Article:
Nice Work If You Can Get It has a glorious Gershwin score, frothy, screwball plot, strong ensemble and Kelli O'Hara. What it doesn't have is a leading man. Instead of adopting the role of a wealthy, irresponsible Twenties playboy with light-footed élan, Matthew Broderick suffers through his dance routines, moving as little as possible, and frequently mopping his brow after a number. Worse, there is no chemistry with O'Hara.
It's unfortunate the show didn't tap Andrew Rannells of Book of Mormon fame. He would have added zip and style -- a perfect match for O'Hara. Plus, he's the right age for the part. Instead, Broderick reprises his role as Leo Bloom in The Producers, a lethargic nebbish with a whiny, irritating voice.
Now at the Imperial Theatre, the Broadway show is based, in part, on George and Ira Gershwin's Oh, Kay!, augmented by other wonderful Gershwin songs. Joe Dietro's book was "inspired by material by Guy Bolton and P.G. Wodehouse," masters of the social farce, and he gets it just right.
Casting woe aside, there is much to enjoy -- bootleggers, chorus girls, wisecracking criminals, fun sets and the joie de vivre of the era. Broderick plays Jimmy Winter, a wastrel about to marry his fourth wife (a spot-on Jennifer Laura Thompson), a narcissistic interpretive dancer. But when he stumbles on Billie Bendix (the always terrific Kelli O'Hara), a young bootlegger, he's smitten.
There are wonderful jibes at convention, hypocritical politicians and social pretensions. It is all silly fun, with lovely sets and costumes, slick dancers and supporting players who sparkle. Michael McCrath as gangster Cookie McGee is a delight to watch, as are Judy Kaye as the imperious Duchess, Robyn Hurder as sexpot Jeannie Muldoon longing to marry royalty, Chris Sullivan as Duke, the big lug sidekick, and Estelle Parsons as Jimmy's sassy mother.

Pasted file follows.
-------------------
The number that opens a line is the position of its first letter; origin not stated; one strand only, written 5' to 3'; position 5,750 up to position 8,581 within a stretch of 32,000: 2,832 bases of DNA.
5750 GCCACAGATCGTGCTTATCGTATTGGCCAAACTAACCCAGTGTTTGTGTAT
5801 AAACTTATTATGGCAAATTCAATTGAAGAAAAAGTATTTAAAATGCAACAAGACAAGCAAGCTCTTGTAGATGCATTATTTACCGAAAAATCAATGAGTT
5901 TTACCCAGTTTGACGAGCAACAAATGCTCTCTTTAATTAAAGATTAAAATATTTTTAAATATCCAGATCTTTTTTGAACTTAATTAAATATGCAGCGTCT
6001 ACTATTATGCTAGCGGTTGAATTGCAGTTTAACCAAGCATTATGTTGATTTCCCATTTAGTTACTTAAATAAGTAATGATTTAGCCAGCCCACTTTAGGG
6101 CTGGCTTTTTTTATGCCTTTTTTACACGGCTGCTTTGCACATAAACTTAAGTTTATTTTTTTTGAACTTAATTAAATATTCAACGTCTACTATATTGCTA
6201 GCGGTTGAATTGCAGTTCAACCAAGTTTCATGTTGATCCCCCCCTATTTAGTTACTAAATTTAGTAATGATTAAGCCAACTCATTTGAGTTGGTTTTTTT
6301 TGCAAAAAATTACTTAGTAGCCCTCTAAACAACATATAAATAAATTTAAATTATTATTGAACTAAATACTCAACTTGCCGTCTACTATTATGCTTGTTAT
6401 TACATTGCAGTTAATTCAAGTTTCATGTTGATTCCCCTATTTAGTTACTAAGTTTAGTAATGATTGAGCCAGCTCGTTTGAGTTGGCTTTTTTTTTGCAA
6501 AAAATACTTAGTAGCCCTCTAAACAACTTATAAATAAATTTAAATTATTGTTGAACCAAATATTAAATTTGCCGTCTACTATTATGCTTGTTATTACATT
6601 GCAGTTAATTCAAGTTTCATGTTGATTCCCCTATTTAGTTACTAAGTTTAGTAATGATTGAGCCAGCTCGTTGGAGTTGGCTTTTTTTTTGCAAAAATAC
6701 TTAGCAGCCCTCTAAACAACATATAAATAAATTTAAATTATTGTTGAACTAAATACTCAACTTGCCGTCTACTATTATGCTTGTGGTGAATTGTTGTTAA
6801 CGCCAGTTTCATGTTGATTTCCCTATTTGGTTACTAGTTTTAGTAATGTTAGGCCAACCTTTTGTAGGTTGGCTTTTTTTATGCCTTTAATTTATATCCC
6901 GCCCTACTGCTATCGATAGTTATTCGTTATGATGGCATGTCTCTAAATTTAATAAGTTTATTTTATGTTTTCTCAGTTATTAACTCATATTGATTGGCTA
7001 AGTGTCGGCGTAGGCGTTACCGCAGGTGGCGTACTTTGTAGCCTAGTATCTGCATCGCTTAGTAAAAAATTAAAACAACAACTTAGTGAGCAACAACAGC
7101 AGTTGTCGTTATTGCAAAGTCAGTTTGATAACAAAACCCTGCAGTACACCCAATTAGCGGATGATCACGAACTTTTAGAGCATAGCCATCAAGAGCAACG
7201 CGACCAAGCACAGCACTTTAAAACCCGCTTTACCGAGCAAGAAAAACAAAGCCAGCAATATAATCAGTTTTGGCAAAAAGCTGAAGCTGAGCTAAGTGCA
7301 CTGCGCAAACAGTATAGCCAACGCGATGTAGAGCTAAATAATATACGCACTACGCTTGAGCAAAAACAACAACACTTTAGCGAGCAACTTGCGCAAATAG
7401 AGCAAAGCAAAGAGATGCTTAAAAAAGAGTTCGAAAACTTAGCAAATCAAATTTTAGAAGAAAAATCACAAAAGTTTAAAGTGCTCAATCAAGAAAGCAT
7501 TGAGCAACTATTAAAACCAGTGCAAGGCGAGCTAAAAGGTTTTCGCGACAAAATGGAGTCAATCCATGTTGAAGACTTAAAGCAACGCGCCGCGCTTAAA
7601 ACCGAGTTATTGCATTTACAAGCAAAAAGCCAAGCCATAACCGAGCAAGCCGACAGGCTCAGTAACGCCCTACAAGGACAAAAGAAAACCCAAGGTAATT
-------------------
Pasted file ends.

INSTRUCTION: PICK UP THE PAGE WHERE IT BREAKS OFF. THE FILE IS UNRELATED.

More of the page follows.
Nice Work is the second Gershwin production on the boards; Porgy and Bess, a searing musical at the Richard Rodgers, is a potent reminder of the Gershwins' collective genius.
Downtown, a second musical boasts chorines and criminals, but it's far darker in tone. The City Club at the Minetta Lane Theater, set in a classy nightclub in 1934, marries the blues to a film noir sensibility. The dancers are hot -- and Lorin Latarro has staged some eye-popping routines; they alone are worth the price of admission.
Director Mitchell Maxwell has used the space well, telling his story of Chaz Davenport (Andrew Pandaleon), a privileged son of a corrupt family "that has run this town for generations." It's unclear which city we're in, but Chicago or New York is a good guess.
The music is jazz and the blues, the drugs of choice are marijuana and heroin, and the police act like gangsters. They, in the guise of the Lieutenant (Peter Bradbury), sell protection and shakedown anyone who gets in the way. The story lines play out simultaneously on stage, thanks to the tiered sets. Chaz is a bit naïve; he wants to run a clean club, while claiming to know how things work. He's also something of a ladies' man, so when headliner Chrystal (Kristen Martin) is sidelined by Madelaine (Ana Hoffman), the sparks fly.
Throw in a few dirty secrets, big-time corruption and the occasional murder, coupled with a fantastic blues score by James Compton, Tony De Meur and Tim Brown, and City Club serves up steamy entertainment.
Parker (Kenny Brawner) punctuates the action with some soulful numbers, while the women of the elegant City Club, like Chrystal, Maddy and Rose (a terrific Autumn Guzzardi), are first-rate entertainers. Songs like "Lollipop Man" and "Talking to the Devil" shine. There is a second act dance number between Kaitlin Mesh and Patrick O'Neill that is mesmerizing.
The Minetta Lane is a perfect venue for the show, though the book needs to be tighter and Chaz played much savvier. But the production has captured the spirit of the era -- the floor show packs heat.
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